Sep 2006 Mojo Barriers MD Patrick Jordan awarded an Honorary Doctorate

dr_jordanIt would be fair to say that the live music industry is taking a long time to achieve a national, let alone international, set of qualifications that can be held up by production professionals as globally recognized proof of competence.

Significant advances have been made over the past decade on several fronts, the PSA is working to introduce several initiatives and there are numerous courses now establishing themselves in different sectors. Going back over the past few years Total Production has reported how Buckinghamshire Chilterns University College (BCUC) has established itself as an academic centre of excellence, offering a wide range of courses for full-time and vocational students. 

Whilst hundreds of young graduates received their qualifications this September to begin their careers in the live entertainment industry, the college paid the largest possible tribute to the more mature figure of Patrick Jordan, MD of Mojo Barriers. He was awarded with an honorary doctorate in recognition for the significant contribution made to research into crowd safety at live events over recent years.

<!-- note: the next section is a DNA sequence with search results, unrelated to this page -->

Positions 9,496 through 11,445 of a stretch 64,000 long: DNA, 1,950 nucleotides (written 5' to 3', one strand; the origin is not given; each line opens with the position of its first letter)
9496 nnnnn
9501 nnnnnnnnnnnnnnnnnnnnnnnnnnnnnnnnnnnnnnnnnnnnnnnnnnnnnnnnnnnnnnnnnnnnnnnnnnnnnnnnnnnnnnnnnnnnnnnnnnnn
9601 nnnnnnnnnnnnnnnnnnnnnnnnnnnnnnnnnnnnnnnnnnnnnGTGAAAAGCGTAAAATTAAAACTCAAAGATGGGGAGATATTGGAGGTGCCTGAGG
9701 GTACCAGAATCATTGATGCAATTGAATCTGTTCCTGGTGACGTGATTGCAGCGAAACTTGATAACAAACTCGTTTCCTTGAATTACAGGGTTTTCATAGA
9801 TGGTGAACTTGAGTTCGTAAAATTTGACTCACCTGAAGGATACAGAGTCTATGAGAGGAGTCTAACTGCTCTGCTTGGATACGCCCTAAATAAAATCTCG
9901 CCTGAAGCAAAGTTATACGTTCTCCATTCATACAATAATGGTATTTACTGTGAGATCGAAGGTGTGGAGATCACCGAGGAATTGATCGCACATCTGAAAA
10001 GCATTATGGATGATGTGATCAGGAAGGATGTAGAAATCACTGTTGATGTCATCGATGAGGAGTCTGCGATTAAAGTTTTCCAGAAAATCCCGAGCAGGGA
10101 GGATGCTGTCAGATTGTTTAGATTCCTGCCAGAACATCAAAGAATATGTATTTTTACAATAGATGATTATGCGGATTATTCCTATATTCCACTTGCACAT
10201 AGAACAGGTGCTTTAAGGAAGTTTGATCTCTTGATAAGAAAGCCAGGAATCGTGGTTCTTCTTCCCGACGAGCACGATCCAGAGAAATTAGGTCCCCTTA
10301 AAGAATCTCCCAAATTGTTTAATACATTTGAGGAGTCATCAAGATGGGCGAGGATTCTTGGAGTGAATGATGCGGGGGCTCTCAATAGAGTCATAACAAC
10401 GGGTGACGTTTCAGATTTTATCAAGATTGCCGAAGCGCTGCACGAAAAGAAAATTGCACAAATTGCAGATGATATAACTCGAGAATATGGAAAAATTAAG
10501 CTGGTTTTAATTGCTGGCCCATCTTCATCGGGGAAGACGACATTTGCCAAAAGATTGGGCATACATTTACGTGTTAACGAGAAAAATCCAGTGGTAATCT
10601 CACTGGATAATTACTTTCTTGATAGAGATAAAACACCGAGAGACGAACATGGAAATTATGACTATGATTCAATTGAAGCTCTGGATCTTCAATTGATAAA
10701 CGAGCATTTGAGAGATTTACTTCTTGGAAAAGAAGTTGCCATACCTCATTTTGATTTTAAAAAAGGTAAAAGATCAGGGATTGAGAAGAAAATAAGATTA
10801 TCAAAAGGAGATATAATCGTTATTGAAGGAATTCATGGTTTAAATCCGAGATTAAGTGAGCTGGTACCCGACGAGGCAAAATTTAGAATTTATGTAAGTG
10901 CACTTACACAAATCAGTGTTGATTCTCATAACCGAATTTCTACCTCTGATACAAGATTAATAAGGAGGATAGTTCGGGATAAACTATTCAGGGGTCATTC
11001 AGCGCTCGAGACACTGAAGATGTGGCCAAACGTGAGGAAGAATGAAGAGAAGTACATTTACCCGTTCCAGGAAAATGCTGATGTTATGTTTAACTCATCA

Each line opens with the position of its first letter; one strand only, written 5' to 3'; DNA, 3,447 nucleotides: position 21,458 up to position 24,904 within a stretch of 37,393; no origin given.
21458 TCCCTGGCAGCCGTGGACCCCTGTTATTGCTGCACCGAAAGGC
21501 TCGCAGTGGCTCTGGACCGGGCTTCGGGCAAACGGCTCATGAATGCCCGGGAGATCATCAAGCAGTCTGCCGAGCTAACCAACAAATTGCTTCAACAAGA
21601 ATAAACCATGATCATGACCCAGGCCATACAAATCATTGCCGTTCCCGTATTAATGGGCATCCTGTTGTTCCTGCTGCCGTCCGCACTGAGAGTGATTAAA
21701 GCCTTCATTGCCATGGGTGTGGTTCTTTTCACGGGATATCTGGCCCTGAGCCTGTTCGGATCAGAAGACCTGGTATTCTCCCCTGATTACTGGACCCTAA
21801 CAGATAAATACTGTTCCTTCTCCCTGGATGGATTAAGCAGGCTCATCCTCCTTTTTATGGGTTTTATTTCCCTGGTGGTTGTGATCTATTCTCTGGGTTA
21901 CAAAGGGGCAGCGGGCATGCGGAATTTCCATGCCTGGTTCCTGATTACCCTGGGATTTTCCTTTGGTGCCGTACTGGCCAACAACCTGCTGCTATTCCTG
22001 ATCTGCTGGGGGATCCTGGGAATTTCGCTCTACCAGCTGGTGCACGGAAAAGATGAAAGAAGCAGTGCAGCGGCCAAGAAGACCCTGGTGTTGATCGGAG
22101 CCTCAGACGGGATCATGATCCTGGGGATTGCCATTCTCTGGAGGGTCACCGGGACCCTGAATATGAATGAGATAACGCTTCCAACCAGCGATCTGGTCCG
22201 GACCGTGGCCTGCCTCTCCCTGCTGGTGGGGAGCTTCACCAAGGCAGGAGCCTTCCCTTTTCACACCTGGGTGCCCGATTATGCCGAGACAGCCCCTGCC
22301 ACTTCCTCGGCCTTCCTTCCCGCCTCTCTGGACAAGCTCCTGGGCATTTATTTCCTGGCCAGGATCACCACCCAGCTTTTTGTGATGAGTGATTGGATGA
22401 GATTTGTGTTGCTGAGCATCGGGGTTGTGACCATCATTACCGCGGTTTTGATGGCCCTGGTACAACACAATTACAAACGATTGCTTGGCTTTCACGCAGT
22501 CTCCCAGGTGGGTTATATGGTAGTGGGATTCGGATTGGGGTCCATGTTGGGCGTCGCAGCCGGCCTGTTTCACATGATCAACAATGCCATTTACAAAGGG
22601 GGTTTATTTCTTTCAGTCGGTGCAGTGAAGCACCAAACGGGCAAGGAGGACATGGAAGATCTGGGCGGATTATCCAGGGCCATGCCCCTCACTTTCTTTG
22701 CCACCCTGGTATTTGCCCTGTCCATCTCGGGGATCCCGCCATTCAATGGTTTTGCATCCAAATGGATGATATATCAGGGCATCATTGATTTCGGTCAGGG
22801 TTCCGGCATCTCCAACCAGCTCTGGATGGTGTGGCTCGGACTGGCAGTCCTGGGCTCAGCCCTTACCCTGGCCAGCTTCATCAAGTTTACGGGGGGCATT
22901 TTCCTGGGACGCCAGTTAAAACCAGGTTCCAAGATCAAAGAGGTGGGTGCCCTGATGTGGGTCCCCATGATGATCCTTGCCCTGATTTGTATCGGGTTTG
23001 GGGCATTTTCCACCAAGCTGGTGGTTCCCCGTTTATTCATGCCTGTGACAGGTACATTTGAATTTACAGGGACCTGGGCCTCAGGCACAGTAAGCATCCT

Accepting his award (Dr) Patrick Jordan said:

“I’m very proud for everyone at Mojo and my family who have supported me over the years. It has been inspiring for Mojo Barriers to partner the team at BCUC and undertake meaningful research that will make a real difference to health & safety at live concerts and festivals. Whilst everyone in the (production) industry has a theory on the best way of doing things, I am looking forwards to continuing our research so that eventually there will be a bank of reference materials that will help site, tour and production managers to make informed decisions with some scientific data to guide them.” 

Professor Chris kemp, Dean of the Faculty for Leisure and Tourism at BCUC was introduced to Patrick (Jordan) by Mick Upton(founder of Showsec and pioneer of industry training) several years ago.

Chris (Kemp) told Total Production:

“Mojo Barriers has developed their Barrier Load Monitor System (BLMS) in 2004 to measure the pressures exerted on (Mojo aluminium) stage barriers and we started on the common ground of exploring how the BLMS system could be used as a research tool to improve safety at live events. “

“I was immediately impressed that Patrick prioritized improving safety at events over the simple commercial aspects of making money, and since those early exploratory discussions he has backed up that sentiment consistently by actions. Two very important facets Patrick has contributed towards the success of our research have been his honest commitment to everything we set out to do with patrick has moved off the paper and been done, and secondly, everything we worked on has been finalized to a meaningful conclusion. 

“This Honorary Doctorate recognizes the incredible level of his support to achieve effective academic studies to better understand crowd dynamics, and improve safety at events. The support and partnership we have developed with companies such as Mojo Barriers working at the ‘coalface’ of the events industry is very important for BCUC in developing relevant qualifications to prepare our students as best we can for the ‘real World’.”